Full details of the document: European Court of Auditors' Special Report No. 7/2015 — The EU police mission in Afghanistan: Mixed Results: (37041), —.

Background

11.17 The European Court of Auditors (ECA) carries out audits, through which it assesses the collection and spending of EU funds. It examines whether financial operations have been properly recorded and disclosed, legally and regularly executed. It also, via its Special Reports, carries out audits designed to assess how well EU funds have been managed so as to ensure economy, efficiency and effectiveness.[ 84]

11.18 The CSDP Policing Mission in Afghanistan (EUPOL Afghanistan) was originally established on 30 May 2007 with a three-year mandate; this was extended in 2010 for another three years, until 31 May 2013. It was set up to:

—  assist the Government of Afghanistan in implementing coherently its strategy towards sustainable and effective civilian policing arrangements, especially with regard to the Afghan Uniform (Civilian) Police and the Afghan Anti-Crime Police, as stipulated in the National Police Strategy;

—  improve cohesion and coordination among international actors;

—  work on strategy development, while placing an emphasis on work towards a joint overall strategy of the international community in police reform and enhance cooperation with key partners in police reform and training, including with the NATO-led mission ISAF and the NATO Training Mission and other contributors; and

—  support linkages between the police and the wider rule of law.

11.19 As previous Committees' Reports relate, this mission has been consistently supported by the Government, as being in line with its own priorities in Afghanistan and as part of the international community's wider efforts in supporting the Afghan Government. But over seven years of operation it had had a chequered performance. In the first period, it suffered from poor leadership: but it was always backed by Member States as being an essential complement to the recruit-level training of police officers being led by the US. In 2013, with the wider withdrawal of ISAF forces in 2014 in mind, Member States commissioned a European External Action Service (EEAS) strategic review (SR).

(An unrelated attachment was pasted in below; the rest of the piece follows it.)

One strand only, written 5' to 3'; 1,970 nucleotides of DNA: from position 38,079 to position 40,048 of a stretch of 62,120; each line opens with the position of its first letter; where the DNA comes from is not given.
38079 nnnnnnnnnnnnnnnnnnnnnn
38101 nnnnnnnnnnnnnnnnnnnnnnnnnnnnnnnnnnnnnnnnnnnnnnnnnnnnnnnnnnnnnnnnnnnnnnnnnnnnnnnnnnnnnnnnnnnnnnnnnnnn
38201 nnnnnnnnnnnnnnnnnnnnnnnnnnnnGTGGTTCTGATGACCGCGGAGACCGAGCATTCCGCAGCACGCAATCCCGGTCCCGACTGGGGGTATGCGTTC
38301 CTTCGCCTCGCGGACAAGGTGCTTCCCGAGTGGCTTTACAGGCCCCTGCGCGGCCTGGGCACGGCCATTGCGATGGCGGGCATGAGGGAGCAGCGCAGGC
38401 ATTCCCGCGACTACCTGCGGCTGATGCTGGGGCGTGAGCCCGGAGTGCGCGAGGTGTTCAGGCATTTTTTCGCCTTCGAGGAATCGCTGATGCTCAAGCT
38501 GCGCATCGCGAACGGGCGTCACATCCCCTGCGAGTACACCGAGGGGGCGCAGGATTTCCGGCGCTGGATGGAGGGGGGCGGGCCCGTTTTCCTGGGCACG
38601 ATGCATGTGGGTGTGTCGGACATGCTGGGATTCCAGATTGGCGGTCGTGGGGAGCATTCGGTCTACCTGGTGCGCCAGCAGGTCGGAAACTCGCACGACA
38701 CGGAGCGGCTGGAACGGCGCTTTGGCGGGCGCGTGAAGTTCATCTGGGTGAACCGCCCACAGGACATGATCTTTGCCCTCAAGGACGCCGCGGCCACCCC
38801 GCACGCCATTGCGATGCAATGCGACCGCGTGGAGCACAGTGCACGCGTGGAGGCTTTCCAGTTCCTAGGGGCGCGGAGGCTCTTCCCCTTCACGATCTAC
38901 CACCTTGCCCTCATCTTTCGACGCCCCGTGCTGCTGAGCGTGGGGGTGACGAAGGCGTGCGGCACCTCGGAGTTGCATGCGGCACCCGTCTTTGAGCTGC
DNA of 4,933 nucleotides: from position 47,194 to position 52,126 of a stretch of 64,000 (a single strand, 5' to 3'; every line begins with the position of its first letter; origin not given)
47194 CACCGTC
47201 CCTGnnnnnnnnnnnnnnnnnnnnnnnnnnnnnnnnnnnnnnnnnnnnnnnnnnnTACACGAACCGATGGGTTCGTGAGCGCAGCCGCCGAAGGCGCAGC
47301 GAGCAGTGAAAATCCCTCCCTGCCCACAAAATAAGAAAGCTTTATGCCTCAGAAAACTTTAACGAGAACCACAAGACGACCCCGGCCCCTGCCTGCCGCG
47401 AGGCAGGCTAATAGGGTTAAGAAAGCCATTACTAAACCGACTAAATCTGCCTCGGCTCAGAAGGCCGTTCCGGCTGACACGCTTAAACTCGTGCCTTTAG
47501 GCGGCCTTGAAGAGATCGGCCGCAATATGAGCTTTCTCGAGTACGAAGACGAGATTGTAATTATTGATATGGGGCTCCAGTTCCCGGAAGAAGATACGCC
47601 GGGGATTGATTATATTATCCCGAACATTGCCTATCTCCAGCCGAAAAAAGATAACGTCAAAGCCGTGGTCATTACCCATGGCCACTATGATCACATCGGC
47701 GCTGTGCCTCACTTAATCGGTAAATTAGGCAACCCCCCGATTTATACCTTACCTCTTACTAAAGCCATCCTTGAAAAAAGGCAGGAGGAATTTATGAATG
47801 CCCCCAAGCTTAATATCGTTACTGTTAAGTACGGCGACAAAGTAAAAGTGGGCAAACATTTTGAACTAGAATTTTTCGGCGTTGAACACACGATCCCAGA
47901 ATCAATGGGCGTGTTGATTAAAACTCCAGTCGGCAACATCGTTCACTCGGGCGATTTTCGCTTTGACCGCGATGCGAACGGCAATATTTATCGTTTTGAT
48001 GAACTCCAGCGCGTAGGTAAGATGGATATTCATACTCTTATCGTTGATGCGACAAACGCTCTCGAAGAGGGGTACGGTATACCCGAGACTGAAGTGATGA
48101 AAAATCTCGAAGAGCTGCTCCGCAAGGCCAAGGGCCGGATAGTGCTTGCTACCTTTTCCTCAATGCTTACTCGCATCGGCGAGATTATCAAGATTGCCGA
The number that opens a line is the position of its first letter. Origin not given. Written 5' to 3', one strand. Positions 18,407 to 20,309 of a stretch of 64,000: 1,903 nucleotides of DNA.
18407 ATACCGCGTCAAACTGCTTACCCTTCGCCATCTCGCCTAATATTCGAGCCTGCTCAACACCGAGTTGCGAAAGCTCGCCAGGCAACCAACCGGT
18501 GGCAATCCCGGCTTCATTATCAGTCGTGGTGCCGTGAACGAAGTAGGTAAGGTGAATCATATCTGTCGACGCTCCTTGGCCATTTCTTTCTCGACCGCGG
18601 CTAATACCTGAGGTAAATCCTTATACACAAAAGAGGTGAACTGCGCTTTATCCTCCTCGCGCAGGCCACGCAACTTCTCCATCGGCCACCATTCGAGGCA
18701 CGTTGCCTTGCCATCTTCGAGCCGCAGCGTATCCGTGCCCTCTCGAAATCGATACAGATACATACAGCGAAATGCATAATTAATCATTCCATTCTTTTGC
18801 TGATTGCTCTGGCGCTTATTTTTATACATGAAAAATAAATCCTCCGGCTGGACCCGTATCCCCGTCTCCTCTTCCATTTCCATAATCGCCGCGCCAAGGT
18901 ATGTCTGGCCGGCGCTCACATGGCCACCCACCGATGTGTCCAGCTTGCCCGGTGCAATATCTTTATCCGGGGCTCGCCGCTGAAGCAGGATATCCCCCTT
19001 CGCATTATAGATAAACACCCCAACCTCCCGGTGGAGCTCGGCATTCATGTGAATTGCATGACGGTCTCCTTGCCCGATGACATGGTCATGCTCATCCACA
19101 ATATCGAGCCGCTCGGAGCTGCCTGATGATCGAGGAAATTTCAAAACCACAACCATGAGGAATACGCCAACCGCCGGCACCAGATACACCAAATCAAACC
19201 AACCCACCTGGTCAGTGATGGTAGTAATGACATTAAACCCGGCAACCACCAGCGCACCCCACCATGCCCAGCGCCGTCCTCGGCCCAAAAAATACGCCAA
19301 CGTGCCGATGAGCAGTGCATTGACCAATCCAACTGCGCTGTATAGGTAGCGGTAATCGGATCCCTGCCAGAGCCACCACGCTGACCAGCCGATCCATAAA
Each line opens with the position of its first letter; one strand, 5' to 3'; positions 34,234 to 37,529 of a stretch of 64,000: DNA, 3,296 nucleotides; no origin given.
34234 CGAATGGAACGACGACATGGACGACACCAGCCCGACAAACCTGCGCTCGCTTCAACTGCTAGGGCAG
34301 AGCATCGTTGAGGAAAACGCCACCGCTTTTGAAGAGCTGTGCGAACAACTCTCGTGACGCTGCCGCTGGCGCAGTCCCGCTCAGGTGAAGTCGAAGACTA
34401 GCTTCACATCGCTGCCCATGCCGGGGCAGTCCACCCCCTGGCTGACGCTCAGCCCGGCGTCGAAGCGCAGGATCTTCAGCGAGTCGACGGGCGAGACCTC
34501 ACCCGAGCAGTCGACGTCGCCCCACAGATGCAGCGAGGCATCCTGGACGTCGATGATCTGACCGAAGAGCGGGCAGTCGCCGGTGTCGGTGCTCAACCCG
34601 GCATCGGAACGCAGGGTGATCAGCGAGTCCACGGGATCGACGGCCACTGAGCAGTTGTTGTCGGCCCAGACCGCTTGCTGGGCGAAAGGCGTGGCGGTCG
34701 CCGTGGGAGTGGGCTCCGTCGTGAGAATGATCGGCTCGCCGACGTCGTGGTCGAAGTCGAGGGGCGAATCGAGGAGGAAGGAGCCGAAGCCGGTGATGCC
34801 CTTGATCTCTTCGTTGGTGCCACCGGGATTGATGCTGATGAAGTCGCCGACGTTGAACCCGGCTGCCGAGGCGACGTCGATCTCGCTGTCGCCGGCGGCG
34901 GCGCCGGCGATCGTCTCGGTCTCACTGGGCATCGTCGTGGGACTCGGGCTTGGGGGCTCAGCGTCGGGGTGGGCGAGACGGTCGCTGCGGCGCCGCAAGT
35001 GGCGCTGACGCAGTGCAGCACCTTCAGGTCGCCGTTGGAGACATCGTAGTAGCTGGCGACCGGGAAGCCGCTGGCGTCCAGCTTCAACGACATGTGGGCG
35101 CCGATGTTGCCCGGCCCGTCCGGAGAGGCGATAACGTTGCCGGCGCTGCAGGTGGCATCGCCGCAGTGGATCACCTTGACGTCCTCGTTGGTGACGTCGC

11.20 The then Committee hoped that, finally, it would provide some evidence of effectiveness, rather than activity analysis — especially as, by the end of 2014, the mission would have cost over €220 million (£161 million). The Minister for Europe (Mr David Lidington) told the then Committee that he had secured the key UK objectives of a continued focus on Afghan National Police (ANP) senior leadership, a tighter and more focused EUPOL presence in the provinces and a further review in the autumn of 2013 to determine the shape of CSDP engagement after transition. Effective benchmarking, monitoring and evaluation would become ever more important, since only then would Member States be able properly to determine whether EUPOL had achieved its objectives, assess the impact of what was now five years of costly training and answer his key question — could the Afghans continue this training beyond 2014 with a much reduced international presence? EUPOL needed to get better at measuring this. With 14 CSDP missions globally, and the potential need for more, Missions needed to provide Member States with more comprehensive evidence of their effectiveness and to show that stretched EU resources were being used to deliver maximum impact. The Committee agreed with all this, reported it to the House and looked forward to hearing more in due course.[ 85]

11.21 In so doing, the then Committee recalled an earlier ECA analysis of another similar, lengthy and costly mission, EULEX Kosovo, which had found that it had been effective only in a limited part of its mandate. Exchanges between them and the Minister revolved essentially around the wider implications of this unprecedented audit, by the Court of Auditors, of a CSDP mission. The then Committee — having suggested that the Court be encouraged to make this a regular occurrence — acknowledged his comment that it was for the Court of Auditors to set its own priorities.